> From this.

So how are we to read the Bible, if we cannot count on it being in totality free of errors? First, read the Bible. It is first and foremost a book of the worship in the God who made heaven and earth, who made us. A lot of it may not make sense to us, for a lot of it espouses a philosophy created thousands of years ago. There are things like God telling the Israelites to eradicate all life in a city: men, women, children, even the animals. Surely we cannot be expected to follow such dictates in this day and age? If God were to tell me personally to kill someone, I would have to decline. But for all that’s “wrong” with it, there is much that is right: and this is why it continues to be a bestseller. For it is convenient to God as a method for Him to write the Law in our hearts, which comes with the new covenant.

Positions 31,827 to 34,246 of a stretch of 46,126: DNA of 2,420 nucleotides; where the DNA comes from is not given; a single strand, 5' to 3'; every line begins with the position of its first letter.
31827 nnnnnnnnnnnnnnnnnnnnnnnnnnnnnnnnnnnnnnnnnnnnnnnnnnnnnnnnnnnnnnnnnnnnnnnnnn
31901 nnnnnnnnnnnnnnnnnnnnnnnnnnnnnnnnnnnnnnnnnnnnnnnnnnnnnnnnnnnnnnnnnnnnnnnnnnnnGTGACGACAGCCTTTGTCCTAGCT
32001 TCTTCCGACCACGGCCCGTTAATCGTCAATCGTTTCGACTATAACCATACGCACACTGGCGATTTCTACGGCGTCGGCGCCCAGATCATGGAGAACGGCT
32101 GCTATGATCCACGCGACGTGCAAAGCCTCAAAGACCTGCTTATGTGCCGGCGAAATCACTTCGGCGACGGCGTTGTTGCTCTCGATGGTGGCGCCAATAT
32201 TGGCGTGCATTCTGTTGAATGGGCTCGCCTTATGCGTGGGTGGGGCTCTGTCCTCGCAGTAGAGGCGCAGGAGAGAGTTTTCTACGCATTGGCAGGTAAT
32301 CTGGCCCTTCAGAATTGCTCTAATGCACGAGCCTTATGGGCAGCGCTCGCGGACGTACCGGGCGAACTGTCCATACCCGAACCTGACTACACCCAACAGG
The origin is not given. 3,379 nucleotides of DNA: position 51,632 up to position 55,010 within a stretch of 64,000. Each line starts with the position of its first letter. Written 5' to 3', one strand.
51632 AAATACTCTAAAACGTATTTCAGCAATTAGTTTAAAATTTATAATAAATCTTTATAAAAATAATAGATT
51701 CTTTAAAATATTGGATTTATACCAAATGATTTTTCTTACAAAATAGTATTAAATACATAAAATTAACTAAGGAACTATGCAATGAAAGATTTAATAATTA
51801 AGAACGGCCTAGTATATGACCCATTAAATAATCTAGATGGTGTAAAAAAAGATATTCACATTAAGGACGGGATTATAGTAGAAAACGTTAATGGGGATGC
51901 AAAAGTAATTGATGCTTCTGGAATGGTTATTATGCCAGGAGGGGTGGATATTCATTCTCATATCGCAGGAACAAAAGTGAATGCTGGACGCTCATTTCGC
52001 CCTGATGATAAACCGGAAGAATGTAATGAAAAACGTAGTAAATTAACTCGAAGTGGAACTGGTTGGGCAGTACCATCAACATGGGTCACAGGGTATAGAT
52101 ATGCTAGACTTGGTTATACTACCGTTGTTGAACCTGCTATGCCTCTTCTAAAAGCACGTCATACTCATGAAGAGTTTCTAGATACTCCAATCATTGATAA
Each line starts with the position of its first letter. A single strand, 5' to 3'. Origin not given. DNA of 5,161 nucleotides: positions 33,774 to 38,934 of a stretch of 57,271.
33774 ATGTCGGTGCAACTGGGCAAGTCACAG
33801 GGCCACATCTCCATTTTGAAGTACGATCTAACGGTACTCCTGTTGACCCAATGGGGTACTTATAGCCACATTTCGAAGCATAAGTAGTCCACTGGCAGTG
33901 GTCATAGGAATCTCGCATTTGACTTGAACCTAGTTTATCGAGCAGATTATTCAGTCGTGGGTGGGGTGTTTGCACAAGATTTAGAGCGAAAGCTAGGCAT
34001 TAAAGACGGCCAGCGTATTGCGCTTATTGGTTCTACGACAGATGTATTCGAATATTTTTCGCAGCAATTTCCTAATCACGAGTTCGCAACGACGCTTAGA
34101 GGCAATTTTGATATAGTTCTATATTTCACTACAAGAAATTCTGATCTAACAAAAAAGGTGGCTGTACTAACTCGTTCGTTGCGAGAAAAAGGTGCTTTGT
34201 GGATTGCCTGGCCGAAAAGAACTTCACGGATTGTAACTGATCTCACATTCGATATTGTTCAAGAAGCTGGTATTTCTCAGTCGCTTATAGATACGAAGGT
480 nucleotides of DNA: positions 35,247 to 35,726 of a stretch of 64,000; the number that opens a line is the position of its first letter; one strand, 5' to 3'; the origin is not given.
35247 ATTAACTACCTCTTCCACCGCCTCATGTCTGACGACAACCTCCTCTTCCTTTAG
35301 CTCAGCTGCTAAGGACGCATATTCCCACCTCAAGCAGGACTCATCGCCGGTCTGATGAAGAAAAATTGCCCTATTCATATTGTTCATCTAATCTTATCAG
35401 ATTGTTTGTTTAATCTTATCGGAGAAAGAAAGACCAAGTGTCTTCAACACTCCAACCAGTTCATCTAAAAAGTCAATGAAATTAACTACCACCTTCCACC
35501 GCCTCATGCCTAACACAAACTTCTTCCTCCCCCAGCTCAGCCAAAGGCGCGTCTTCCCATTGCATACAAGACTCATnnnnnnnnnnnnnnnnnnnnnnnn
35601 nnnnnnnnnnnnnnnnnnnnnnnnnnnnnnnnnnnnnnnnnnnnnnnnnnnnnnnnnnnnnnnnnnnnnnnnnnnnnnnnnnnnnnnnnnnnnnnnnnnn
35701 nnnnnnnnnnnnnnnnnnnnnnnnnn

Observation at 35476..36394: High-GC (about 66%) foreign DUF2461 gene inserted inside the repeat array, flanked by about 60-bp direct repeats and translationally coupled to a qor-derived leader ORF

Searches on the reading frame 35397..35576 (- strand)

So when you do read the Bible, let it be known that it is an insane philosophy to be of the sort that takes every word of it to be literally true. When the Law is indeed written in our heart, we may gain the gift of discernment. It is those who do need to take every word as being infallible who lack the Spirit: the spirit of truth, the spirit of love. For God not only gave us the Bible, He gave us a mind, and He gave us a heart. There is reason upon reason to believe that the world is billions of years old, and was not created in six twenty-four hour days. That Adam and Eve were not the parents of us all. I will go no further in this vein, for if you cannot have faith except with the crutch of blind faith to the Word, there is nothing I can say that will make you leave your crutch behind, and stand, and walk on your own.

We must look upon the Bible as what is now known of it: not everyone said what the Book says they said, nor did they all do what they are said to have done, and not all things happened like it said they happened. Is there a simple formula to discover which is true, and which needs a more reasoned approach? The Lord told us what this is: love God, and love your neighbor as yourself. And if the first is interfering with the second, you’re doing it (all) wrong.

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